Pence, Harris face off on COVID-19 in VP debate
SALT LAKE CITY (AP) — Separated by plexiglass barriers, Republican Vice President Mike Pence and Democratic challenger Kamala Harris sparred over the Trump administration’s handling of the pandemic in a debate Wednesday night that highlighted the parties’ sharply conflicting visions for a nation in crisis.
“The American people have witnessed what is the greatest failure of any presidential administration in the history of our country,” Harris charged as Pence, who leads the president’s coronavirus task force, shook his head.
Pence acknowledged that, “Our nation’s gone through a very challenging time this year.”
“I want the American people to know, from the very first day, President Trump has put the health of America first,” Pence said, promising millions of doses of a yet-to-be-announced treatment before the end of the year.
The candidates debated in an auditorium where any guest who refused to wear a face mask was to be asked to leave, an extraordinary backdrop for the only vice presidential debate of 2020.
Ultimately, the prime-time meeting was a chance for voters to decide whether Pence or Harris, a U.S. senator from California, is ready to assume the duties of the presidency before the end of the next term. It’s hardly a theoretical question: President Donald Trump, 74, is recovering from the coronavirus, and 77-year-old Joe Biden has not been infected but would be the oldest president ever.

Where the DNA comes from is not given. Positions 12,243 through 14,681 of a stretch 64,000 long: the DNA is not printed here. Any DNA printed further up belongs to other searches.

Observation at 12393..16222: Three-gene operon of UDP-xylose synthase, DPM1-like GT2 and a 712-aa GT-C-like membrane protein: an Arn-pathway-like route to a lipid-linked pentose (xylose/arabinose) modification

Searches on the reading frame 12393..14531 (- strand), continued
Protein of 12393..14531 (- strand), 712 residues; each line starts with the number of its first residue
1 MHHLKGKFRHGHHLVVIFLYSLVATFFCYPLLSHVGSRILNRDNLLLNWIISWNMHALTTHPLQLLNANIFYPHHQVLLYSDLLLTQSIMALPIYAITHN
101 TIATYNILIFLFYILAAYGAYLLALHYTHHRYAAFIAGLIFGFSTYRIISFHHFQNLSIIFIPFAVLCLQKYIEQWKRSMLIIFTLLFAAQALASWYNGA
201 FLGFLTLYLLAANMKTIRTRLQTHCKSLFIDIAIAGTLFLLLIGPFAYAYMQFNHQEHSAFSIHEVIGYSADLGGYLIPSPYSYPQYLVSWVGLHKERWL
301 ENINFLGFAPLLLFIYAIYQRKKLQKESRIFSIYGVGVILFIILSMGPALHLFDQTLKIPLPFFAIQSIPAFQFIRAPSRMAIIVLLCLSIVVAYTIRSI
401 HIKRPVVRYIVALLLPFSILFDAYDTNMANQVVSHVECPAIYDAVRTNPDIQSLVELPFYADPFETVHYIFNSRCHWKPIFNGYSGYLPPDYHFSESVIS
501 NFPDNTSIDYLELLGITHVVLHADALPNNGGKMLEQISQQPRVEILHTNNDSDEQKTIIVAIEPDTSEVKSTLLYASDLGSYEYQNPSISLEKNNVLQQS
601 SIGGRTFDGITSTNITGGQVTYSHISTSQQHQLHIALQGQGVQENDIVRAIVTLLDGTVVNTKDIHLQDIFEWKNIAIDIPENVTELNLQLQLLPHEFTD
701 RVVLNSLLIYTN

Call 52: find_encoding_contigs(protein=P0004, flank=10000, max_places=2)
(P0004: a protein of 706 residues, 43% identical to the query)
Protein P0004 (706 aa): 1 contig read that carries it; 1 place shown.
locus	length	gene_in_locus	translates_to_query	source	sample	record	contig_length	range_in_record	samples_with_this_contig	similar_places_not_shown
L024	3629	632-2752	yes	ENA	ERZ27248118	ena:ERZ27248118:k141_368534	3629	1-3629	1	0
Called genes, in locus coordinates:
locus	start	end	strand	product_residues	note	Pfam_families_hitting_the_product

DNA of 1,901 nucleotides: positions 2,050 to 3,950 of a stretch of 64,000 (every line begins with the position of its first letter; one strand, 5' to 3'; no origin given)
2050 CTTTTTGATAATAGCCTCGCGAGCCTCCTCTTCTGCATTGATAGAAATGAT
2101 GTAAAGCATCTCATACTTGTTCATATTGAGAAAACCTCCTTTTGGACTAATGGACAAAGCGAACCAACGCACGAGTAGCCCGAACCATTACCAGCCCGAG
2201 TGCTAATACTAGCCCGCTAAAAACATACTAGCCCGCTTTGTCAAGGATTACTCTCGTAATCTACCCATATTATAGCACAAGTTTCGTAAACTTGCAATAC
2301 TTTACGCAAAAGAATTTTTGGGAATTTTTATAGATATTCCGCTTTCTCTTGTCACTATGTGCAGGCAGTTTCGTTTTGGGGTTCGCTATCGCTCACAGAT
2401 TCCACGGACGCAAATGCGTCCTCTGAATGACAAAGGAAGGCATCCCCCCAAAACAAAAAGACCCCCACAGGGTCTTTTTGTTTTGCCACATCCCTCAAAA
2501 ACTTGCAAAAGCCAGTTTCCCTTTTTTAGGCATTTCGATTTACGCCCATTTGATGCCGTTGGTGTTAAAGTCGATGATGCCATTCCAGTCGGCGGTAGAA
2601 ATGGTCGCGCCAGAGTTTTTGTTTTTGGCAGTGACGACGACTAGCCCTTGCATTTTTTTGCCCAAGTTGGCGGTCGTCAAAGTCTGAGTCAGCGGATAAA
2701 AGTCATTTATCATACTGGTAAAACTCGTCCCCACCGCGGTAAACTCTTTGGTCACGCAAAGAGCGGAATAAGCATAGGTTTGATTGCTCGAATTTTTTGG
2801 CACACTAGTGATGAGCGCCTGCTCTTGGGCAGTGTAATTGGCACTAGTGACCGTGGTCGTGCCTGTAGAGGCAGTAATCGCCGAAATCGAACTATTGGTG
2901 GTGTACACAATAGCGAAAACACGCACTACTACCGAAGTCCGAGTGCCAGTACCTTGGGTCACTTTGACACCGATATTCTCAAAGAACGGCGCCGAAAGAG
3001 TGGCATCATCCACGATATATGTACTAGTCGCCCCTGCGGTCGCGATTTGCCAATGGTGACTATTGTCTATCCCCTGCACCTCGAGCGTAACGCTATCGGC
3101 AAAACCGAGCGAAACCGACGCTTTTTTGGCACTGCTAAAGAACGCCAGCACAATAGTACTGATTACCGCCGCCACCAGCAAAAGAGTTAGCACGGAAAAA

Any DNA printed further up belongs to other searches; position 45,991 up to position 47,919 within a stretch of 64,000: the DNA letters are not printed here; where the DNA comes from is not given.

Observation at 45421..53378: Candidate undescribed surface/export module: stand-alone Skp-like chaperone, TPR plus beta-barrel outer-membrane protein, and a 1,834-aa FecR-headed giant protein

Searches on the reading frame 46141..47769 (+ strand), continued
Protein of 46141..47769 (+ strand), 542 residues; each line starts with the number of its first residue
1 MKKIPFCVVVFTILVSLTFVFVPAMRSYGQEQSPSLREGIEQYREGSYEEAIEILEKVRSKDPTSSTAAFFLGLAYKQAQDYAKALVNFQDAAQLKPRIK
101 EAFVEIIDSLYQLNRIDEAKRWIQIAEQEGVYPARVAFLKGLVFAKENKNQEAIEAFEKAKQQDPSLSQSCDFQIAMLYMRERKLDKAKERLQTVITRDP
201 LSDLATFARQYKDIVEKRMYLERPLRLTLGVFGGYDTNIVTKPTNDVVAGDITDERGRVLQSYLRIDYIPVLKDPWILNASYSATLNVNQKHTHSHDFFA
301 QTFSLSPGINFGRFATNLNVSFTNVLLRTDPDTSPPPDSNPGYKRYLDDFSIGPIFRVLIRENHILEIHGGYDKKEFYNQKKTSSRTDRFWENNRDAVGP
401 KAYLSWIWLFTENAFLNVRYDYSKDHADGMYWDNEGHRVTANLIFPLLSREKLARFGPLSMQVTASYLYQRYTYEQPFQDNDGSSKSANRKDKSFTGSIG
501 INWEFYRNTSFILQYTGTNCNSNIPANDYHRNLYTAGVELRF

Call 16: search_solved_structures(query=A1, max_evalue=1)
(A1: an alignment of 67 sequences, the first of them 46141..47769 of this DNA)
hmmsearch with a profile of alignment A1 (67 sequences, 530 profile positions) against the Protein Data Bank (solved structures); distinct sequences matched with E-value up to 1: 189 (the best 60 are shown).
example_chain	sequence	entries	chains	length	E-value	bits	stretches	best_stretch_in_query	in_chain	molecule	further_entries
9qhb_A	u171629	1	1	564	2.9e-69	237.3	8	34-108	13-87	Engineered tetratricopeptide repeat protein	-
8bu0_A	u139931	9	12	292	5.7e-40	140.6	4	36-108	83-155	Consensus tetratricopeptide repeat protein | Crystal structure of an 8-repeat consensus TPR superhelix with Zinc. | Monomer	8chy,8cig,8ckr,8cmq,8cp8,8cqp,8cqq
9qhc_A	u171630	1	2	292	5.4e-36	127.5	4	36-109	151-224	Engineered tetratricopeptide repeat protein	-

For those reasons and more, the debate at the University of Utah in Salt Lake City shaped up as the most meaningful vice presidential debate in recent memory. It came at a precarious moment for the Republicans in particular, with growing concern that Trump’s position is weakening as more than a dozen senior officials across the White House, the Pentagon and inside his campaign are infected with the virus or in quarantine.
Trailing in polls, Trump and Pence have no time to lose; Election Day is less than four weeks away, and millions of Americans are already casting ballots.
Before Harris said a word, she made history by becoming the first Black woman to stand on a vice presidential debate stage. The night offered her a prime opportunity to energize would-be voters who have shown only modest excitement about Biden, a lifelong politician with a mixed record on race and criminal justice, particularly in his early years in the Senate.
Harris, 55, is the daughter of a Jamaican father and an Indian mother. She is also a former prosecutor whose pointed questioning of Trump’s appointees and court nominees helped make her a Democratic star.
Pence is a 61-year-old former Indiana governor and ex-radio host, an evangelical Christian known for his folksy charm and unwavering loyalty to Trump. And while he is Trump’s biggest public defender, the vice president does not share the president’s brash tone or undisciplined style.
Just eight days ago, Trump set the tone for the opening presidential debate, which was perhaps the ugliest in modern history. Wednesday’s affair was far more respectful.
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